Where do the gymnasts go when they arrive? Upon arrival gymnasts should look for their coach. If their coach is on the competition floor with other groups, gymnasts must wait until the competition organizers announce the start of warm up for the next session. Once this happens gymnasts can go down to the warm up area and wait until their coach meets them before starting to warm up. Make sure they have everything they need with them before they go to the warm up area.
Who is allowed on the competition floor? - Gymnasts, coaches and officials ONLY. Parents are not allowed on the competition floor (this includes the warm up area) for any reason. If your child gets injured at a competition, there are enough qualified coaches or event organizers to address the situation. If you are needed or your child is required to leave the floor for a competition official will come find you or announce for you to come to the competition floor. Please do not go onto the gym floor unless an announcement is made.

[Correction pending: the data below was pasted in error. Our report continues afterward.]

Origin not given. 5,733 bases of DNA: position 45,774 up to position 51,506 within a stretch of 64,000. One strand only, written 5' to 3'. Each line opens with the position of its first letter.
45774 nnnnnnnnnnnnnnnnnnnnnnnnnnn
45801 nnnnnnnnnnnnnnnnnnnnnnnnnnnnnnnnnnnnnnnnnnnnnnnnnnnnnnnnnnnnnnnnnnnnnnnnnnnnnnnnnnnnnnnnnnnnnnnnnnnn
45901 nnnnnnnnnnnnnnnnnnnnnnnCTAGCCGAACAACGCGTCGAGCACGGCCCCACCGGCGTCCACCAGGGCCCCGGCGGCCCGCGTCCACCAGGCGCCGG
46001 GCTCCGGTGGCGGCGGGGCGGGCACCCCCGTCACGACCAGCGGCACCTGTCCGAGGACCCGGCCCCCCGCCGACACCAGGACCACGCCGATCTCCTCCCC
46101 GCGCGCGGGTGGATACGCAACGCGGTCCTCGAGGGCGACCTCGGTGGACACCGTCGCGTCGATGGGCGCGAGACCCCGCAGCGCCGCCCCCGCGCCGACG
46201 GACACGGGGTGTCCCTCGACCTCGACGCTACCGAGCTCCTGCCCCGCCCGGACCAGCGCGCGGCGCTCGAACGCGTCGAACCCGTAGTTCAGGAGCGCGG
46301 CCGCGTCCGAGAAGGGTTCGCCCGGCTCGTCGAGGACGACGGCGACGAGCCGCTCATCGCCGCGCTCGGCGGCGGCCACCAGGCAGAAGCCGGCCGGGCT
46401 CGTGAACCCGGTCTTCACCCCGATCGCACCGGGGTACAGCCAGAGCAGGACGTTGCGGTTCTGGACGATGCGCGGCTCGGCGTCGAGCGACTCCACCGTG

Gymnasts are not allowed to, or benefit from leaving the floor to go talk to parents during a competition. Gymnasts can leave to go to the bathroom after asking for permission from the judges. Gymnasts/teams can have points deducted from their scores if parents or anyone who is not an official is on the competition floor or if gymnasts leave the competition floor without permission.
Competition warm up Gymnasts will always get to warm up before a competition starts. The warm up for juniors will usually be 20 minutes to stretch on the floor only and after that they will be ready to compete.
Marshalling after warm up - After warm up is finished the competition announcer will have the gymnasts marshal onto the main competition floor and announce the clubs who will be competing in that competition session. Gymnasts will present to the crowd once their club is announced. After this happens the gymnasts move to their first rotation and the competition officially begins